When Annie Leibovitz — perhaps the world’s most well- known portrait photographer — sat down to shoot Secretary Hillary Clinton in her office in 2009, a paperweight on the wooden desk caught her eye.
It read in capital letters, “Never, Never, Never Give Up.”
“This is a powerful moment to be photographing women. I now see, especially in this work, that women are presenting themselves in a way I’ve never seen before — with a sense of strength and dignity,” Leibovitz tells Business Insider.
Leibovitz shot the photo for a 2009 Vogue cover story, but now it appears again in her latest series and most personal project, “Women: New Portraits.”
The series, which premiered in New York City on November 18, is an update to her 1999 project “Women,” a book collaboration with her partner of 15 years, Susan Sontag, who died in 2004.
For the past year, Leibovitz has been taking powerful photos of new subjects, including Serena and Venus Williams, Adele, Malala Yousafzai, and Caitlyn Jenner. She’s also teaming up with Gloria Steinem, a political activist who was a prominent leader in the feminist movement in the ’60s and ’70s.
Compared to the 1999 project, “New Portraits” features a more diverse representation of women “who are in our collective conscious and who have achieved something,” Leibovitz says. One of her favourite portraits in the updated series is of Andrea Medina, a human rights lawyer who defends murdered and missing women in Mexico City.
Unlike the 1999 series and other Leibovitz exhibitions, “New Portraits” is also moving beyond the printed page and museums. Each exhibition takes place in “pop-up” sites, in buildings going through renovations. The audience is also invited to engage in “talking circles” led by Steinem, which have focused on issues that range from women’s marginalization in Silicon Valley to rising female incarceration in the US.
“One of the many problems with museums is that people are atomized,” Steinem tells BI. The talking circles are meant to be “communal experiences that elicit people’s stories.”
A couple hundred people attended the talking circle when the exhibition was in San Francisco, she adds.
Photos are always being added (there are now 40 in the series), and Leibovitz keeps of list of women on her wishlist for the series, like Chimimanda Ngozi Adichie, JK Rowling, and an updated portrait of Clinton.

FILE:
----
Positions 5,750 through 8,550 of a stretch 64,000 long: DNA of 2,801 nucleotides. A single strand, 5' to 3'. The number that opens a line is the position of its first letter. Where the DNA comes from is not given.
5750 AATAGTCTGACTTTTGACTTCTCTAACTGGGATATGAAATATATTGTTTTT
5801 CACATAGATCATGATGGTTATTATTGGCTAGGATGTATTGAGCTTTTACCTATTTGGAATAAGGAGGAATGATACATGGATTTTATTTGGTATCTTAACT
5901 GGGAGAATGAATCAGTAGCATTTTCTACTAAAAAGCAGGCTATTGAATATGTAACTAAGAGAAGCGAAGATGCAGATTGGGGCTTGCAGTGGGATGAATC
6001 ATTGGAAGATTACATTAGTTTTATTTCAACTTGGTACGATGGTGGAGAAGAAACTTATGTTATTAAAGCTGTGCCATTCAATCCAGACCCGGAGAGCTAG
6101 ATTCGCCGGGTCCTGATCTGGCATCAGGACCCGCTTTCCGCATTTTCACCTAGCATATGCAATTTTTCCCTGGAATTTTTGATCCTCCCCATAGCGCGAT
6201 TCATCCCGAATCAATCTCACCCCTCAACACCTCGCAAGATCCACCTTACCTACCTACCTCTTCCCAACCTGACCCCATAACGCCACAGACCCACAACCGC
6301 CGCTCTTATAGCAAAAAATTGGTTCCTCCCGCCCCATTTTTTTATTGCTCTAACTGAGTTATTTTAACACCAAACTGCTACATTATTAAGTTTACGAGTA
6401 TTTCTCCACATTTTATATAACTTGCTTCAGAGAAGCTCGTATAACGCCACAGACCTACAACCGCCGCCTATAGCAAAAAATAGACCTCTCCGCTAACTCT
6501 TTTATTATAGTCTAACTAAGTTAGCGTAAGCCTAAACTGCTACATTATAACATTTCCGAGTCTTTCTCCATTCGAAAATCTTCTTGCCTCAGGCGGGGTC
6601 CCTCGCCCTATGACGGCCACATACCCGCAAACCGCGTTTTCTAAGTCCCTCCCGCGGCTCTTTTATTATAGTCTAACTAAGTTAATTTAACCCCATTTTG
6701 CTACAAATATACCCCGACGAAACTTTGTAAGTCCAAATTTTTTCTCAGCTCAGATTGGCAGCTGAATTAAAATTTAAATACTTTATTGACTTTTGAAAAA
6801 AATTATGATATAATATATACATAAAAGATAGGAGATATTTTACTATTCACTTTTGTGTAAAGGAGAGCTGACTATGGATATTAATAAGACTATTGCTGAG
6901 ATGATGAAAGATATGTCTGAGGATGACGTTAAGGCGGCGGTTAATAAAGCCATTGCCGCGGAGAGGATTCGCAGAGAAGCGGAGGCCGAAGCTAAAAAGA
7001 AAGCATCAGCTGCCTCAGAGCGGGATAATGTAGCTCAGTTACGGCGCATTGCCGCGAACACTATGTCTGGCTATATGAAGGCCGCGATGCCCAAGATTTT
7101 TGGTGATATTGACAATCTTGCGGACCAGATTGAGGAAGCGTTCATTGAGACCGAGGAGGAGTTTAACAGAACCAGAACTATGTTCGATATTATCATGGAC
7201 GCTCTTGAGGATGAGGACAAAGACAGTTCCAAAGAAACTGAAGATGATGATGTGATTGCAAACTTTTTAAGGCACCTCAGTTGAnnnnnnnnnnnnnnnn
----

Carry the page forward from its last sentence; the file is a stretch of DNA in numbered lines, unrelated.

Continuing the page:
The travelling exhibition is currently at the former Bayview Correctional Facility, a former women’s prison that’s being transformed into a hub for women’s groups and services, called the Women’s Building. Pinned to a wall, the photos will be there until
December 11, until the exhibition moves to its last stop in Zurich.
Commissioned by the global financial services company UBS, the free exhibition has travelled to eight cities around the world — from San Francisco to Tokyo. But New York’s exhibition is the first time Leibovitz has included Clinton’s 2009 portrait.
“Women: New Portraits” — which debuted in London in January — is especially poignant now after Election Day, when Clinton, who advocated for women’s rights on the campaign trail, lost to Donald Trump, who has bragged about forcibly kissing women and grabbing their genitals.
Leibovitz says the idea behind the series was to show “what women look like now, what roles we play.” The photos are meant to concentrate on the spirit of someone and their work — rather than just on their appearance.
“I am really interested in what people do, more than what they look like or who they are,” she says. “I like to pull back and see the full body, I like to see that person.”
Steinem hopes the series serves as a departure from how women have historically been photographed, especially in mainstream media.
In photographs, women “have always been younger than the men being displayed,” she says. “We’re required to have a more artificiality and be valued for our beauty or potential childbearing years. And after that, so long, because our womb is apparently more important than our brains.”